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Carbon Monoxide detector beeping

post #1 of 25
Thread Starter 
A few mins ago, my CO detector started chirping, one quick chirp, and then about 20 sec later, it gives a quick chirp again. I thought it meant the batteries are dying but it's a unit that plugs intoo a wall socket. I brought it upstairs and it was still chirping. The 2nd unit installed at the top of the stairs is still silent. Is this signalling that there's a serious emergency, or something just wrong w the detector?
post #2 of 25
It has a battery backup in case the power goes out
post #3 of 25
Some units have battery backup incase power loss. Unplug it, look at back, open cover check for battery. If not try another one from a different location, plug it in there and recheck. If its still high, get out. Note _the unit will still beep if you take out battery and plug it back in, its a safety feature.
post #4 of 25
Thread Starter 
Quote:
Originally Posted by basstard115 View Post
Some units have battery backup incase power loss. Unplug it, look at back, open cover check for battery. If not try another one from a different location, plug it in there and recheck. If its still high, get out. Note _the unit will still beep if you take out battery and plug it back in, its a safety feature.


Opened it up but doesn't have a battery. Like I mentioned, I plugged it in upstairs and it did the same thing, and theres another fully functional (just tested it) alarm upstairs in the vicinity that isn't chirping.
post #5 of 25
How old is it? Could be a bad sensor to. I'd say if its older then 5 years its time for a new one.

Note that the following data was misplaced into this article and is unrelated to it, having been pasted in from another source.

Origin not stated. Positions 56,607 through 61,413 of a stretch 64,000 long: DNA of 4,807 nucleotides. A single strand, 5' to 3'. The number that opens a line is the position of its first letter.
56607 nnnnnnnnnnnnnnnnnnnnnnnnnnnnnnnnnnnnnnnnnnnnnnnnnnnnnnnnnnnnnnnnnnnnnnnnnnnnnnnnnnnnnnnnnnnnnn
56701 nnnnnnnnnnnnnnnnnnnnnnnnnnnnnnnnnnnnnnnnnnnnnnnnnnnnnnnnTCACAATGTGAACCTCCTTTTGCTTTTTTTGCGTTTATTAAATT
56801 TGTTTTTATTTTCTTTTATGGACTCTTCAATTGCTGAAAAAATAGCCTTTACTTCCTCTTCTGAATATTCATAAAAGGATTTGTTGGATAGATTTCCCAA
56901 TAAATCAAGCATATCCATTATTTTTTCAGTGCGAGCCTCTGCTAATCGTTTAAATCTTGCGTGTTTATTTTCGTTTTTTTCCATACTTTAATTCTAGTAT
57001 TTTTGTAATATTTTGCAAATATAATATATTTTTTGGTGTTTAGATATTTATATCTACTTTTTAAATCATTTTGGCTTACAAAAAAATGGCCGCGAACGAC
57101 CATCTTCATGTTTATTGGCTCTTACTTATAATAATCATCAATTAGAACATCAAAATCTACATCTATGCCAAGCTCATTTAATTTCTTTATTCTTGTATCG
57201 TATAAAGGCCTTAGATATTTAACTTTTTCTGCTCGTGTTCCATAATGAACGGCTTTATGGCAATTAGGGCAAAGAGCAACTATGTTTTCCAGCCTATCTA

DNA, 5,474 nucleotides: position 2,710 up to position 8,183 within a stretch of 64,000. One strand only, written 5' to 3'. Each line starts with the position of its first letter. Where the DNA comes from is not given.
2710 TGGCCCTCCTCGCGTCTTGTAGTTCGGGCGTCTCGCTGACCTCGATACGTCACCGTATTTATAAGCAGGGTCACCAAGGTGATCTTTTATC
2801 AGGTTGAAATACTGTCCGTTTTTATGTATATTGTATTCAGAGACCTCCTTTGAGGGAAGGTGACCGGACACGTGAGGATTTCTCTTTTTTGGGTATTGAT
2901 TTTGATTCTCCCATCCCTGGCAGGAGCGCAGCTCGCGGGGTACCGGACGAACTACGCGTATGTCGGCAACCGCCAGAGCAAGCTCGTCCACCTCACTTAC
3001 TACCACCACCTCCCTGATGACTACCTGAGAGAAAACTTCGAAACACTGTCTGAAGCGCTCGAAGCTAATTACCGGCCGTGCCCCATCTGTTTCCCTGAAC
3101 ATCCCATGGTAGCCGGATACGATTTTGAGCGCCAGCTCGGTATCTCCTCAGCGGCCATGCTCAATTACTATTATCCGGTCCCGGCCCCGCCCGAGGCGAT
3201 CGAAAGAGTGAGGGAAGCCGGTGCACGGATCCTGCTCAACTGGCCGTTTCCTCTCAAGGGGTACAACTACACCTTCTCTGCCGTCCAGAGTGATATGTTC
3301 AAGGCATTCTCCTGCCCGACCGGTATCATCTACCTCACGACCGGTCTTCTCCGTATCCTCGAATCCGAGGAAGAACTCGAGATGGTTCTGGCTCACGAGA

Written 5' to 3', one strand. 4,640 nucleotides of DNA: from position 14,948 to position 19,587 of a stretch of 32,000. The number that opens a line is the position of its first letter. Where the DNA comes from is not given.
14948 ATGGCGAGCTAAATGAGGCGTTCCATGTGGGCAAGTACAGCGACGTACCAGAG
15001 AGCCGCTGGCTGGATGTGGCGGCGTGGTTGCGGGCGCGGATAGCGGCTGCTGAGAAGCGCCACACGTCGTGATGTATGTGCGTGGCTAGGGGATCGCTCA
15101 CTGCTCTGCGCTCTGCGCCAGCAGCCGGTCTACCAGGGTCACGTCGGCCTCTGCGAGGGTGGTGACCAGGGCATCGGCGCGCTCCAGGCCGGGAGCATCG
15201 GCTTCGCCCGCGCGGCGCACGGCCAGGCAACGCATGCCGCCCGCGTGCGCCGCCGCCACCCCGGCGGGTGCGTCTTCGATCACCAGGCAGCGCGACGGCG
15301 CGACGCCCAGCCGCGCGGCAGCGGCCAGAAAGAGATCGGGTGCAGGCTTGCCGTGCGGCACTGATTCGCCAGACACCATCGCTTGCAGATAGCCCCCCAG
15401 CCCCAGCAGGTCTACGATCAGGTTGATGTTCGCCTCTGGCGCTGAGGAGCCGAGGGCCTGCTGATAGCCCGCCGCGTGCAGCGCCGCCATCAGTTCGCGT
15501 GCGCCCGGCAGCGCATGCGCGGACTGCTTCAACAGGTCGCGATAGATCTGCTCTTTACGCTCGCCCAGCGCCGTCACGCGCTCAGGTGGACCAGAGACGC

And who's make is it?
post #6 of 25
Mine did the same thing. They wear out after a 3-5years. Also try vacuming it. Could be dust in the sensor (though that usually is a smoke detector issue).
post #7 of 25
yeah, what richs said ^. I'd also add to give the CO unit a couple of shots of air-in-a-can or from an air compressor, don't over-do it... then vacume lightly.
post #8 of 25
Ours do it all the time. Real PITA.
post #9 of 25
are you feeling sleepy?
post #10 of 25
Thread Starter 
I survived the night. The detector has a manufacture date of 2003, so I assume it needs to be replaced...
post #11 of 25
CO is heavier than air, thus could fill the downstairs long before the upstairs. Also a leak on the up stairs could prevent levels getting high enough to trigger a unit. I would not "assume" the unit bad, I would assume, the CO levels were elevated and get that checked. In your case I would have taken detector number two downstairs and plugged it in to see if it also began going off. If so, I would assume CO issues, if not, I would assume bad detector. In the future, assume the worse and check for the CO levels. Scott
post #12 of 25
Quote:
Originally Posted by DerrickT View Post
How old is it? Could be a bad sensor to. I'd say if its older then 5 years its time for a new one.

And who's make is it?


i had a plug in model with battery back up that did the same thing- i changed the batteries and it still did it

so i threw it out

found out later that some older CO detectors measure accumulated CO and can't reset to zero, ever

so eventually it will go off


I guess CO is best measured over time, not as a moment in time, since it tends to accumulate from a single source that might be adding amounts so small that they dissipate before they attain harmful levels, but the levels should always be 0.00

i just put a battery operated one up yesterday and was reading up on how it reports- (x ppm)over 6 hours, (x times 2 ppm) over 2 hours, (x times 4 ppm) over 30 minutes, will all cause it to fire
post #13 of 25
Thread Starter 
When to home depot and got a replacement detector. No longer beeping. Associate said that it def crapped out.
post #14 of 25
erase all doubt and toss it (as you did). Not good to fool around. They're cheap insurance.
post #15 of 25
It's shot. Needs to be replaced. You did the right thing. Throw it out and buy a new one.
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